Dominating the space

18 Dec 2008 - 5:48pm
7 years ago
1 reply
568 reads
Steve Baty


Although Google well and truly dominates the search space, Facebook and
iPhone are not in the same class. Facebook's dominance is market and
demographic-specific, being out-performed in some age brackets by MySpace
and Bebo (pre-teens & teens); and countries, by a wide range of competing
social networks.

The iPhone is definitely dominating the media, but Nokia is still the
largest seller of mobile devices globally; and Blackberry is a very strong
competitor in the smartphone market specifically. There are also cultural
and geographic differences: iPhone has had a fairly luke-warm reception in
Japan (if memory serves) for example.

It's also worth pointing out that Google does not just dominate the search
engine market. It is also, as a direct result, dominating the online
advertising space, where five years ago the dominant market player would
have been someone like DoubleClick. Which is not to argue the point, but
reinforces your underlying point that market leaders change.

Since we're talking about online/digital type markets, you might as well
throw in Netscape capitulating to Internet Explorer, and the current rise of
Firefox as another example of the changing landscape.

In each of these cases the forces at work are very different. Google's
success was tied to a very different approach to the problem of finding
things on the Web. Where others were developing more and more complex models
of directory-style indices and keyword search, Google came out with an
offering that was stunning in its simplicity. And delivered results on a
scale not matched by any of the competing services. Where Yahoo and MSN,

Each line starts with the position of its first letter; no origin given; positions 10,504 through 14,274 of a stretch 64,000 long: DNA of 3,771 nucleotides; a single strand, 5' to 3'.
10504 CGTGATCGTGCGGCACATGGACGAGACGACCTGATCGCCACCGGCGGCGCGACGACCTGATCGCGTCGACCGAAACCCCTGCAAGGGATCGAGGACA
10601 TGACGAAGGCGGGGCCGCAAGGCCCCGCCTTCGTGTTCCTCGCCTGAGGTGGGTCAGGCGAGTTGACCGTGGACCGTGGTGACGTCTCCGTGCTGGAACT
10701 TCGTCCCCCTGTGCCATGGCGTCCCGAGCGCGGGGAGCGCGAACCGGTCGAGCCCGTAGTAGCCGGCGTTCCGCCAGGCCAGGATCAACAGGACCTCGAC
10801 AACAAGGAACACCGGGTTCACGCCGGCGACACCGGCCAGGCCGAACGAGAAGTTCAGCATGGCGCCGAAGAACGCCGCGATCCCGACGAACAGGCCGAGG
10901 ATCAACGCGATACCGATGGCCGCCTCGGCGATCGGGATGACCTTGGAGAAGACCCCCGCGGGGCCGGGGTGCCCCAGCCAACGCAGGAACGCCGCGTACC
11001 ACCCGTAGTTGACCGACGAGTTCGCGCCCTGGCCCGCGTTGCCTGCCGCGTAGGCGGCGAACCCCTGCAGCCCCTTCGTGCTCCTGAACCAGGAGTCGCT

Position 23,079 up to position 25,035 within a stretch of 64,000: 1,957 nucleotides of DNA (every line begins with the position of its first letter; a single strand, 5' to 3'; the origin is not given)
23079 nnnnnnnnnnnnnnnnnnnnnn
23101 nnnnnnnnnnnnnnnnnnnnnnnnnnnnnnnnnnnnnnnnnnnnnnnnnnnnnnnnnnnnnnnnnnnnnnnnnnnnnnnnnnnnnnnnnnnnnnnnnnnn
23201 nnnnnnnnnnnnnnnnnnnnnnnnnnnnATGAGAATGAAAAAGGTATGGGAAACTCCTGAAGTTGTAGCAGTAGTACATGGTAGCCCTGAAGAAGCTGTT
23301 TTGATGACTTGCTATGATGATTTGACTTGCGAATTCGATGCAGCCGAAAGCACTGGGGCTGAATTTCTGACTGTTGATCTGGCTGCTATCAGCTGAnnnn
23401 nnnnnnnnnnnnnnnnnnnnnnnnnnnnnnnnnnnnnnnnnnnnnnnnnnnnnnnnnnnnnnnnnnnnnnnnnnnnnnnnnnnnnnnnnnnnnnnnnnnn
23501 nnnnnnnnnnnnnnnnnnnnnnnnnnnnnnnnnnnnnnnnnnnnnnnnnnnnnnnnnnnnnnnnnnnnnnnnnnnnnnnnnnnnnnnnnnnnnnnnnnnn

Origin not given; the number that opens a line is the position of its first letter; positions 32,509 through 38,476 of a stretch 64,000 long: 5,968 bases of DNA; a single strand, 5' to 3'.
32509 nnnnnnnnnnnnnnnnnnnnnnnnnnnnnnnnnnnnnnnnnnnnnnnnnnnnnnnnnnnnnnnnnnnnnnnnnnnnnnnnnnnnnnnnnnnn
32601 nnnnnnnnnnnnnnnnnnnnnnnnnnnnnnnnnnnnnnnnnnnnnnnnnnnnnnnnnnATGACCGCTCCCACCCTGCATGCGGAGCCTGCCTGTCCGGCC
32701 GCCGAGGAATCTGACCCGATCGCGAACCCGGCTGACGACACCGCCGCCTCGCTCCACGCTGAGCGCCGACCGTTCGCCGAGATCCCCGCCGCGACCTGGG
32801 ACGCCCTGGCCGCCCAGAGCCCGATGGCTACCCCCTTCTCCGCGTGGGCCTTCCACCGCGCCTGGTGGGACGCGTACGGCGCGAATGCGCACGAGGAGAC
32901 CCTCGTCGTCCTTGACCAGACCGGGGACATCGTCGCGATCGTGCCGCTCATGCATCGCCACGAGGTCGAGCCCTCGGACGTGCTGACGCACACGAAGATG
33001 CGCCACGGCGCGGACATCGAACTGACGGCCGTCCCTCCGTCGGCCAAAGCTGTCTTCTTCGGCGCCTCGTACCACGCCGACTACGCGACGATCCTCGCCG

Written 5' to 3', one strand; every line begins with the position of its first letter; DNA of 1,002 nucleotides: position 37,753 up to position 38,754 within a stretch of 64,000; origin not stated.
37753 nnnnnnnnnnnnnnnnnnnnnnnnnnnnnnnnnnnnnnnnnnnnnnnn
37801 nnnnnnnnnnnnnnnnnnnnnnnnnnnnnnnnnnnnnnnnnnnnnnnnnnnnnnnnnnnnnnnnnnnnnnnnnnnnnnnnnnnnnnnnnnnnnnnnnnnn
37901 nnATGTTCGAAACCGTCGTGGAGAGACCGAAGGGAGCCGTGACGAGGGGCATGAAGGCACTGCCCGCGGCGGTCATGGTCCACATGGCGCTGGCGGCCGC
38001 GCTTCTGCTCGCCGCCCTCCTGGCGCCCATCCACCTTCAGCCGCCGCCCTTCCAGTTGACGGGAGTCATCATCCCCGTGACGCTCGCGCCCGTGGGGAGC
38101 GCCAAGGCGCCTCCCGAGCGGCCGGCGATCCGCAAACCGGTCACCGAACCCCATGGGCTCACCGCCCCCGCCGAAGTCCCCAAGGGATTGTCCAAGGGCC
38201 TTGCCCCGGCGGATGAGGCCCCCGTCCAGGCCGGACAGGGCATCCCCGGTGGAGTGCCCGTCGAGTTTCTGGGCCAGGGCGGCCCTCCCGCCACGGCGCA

altavista et al were curating collections in the tens of millions; Google's
early offering delivered results drawn from a collection numbering in the
billions of pages. It was faster; less complicated; easier to understand;
and more likely to return a meaningful result. It was also easy for
advertisers to understand and buy into.

Competition for Google as a search engine could come from an unlikely
source. It is possible that a social network like Twitter could erode
Google's dominance as our primary source of 'finding things on the Web'. I
already receive a large amount of my resources via Twitter; with a
substantial collection being delivered via RSS feeds. More importantly: I
trust those sources much more than I do results in a search engine. So as
these services grow and extend their reach, the value of those networks as a
source of information will also grow, with the value of each successive
connection being much greater than simply +1.

Facebook's success - and I'm not arguing it's success (let's not turn this
into a discussion of whether or not it's making a profit, revenue, or is
likely to survive) - as a social network came from several factors: it was
targeted at college students (initially) rather than attempting to compete
head-to-head with MySpace in the teenage market; it provided a platform for
other businesses to develop applications to enhance the overall value of the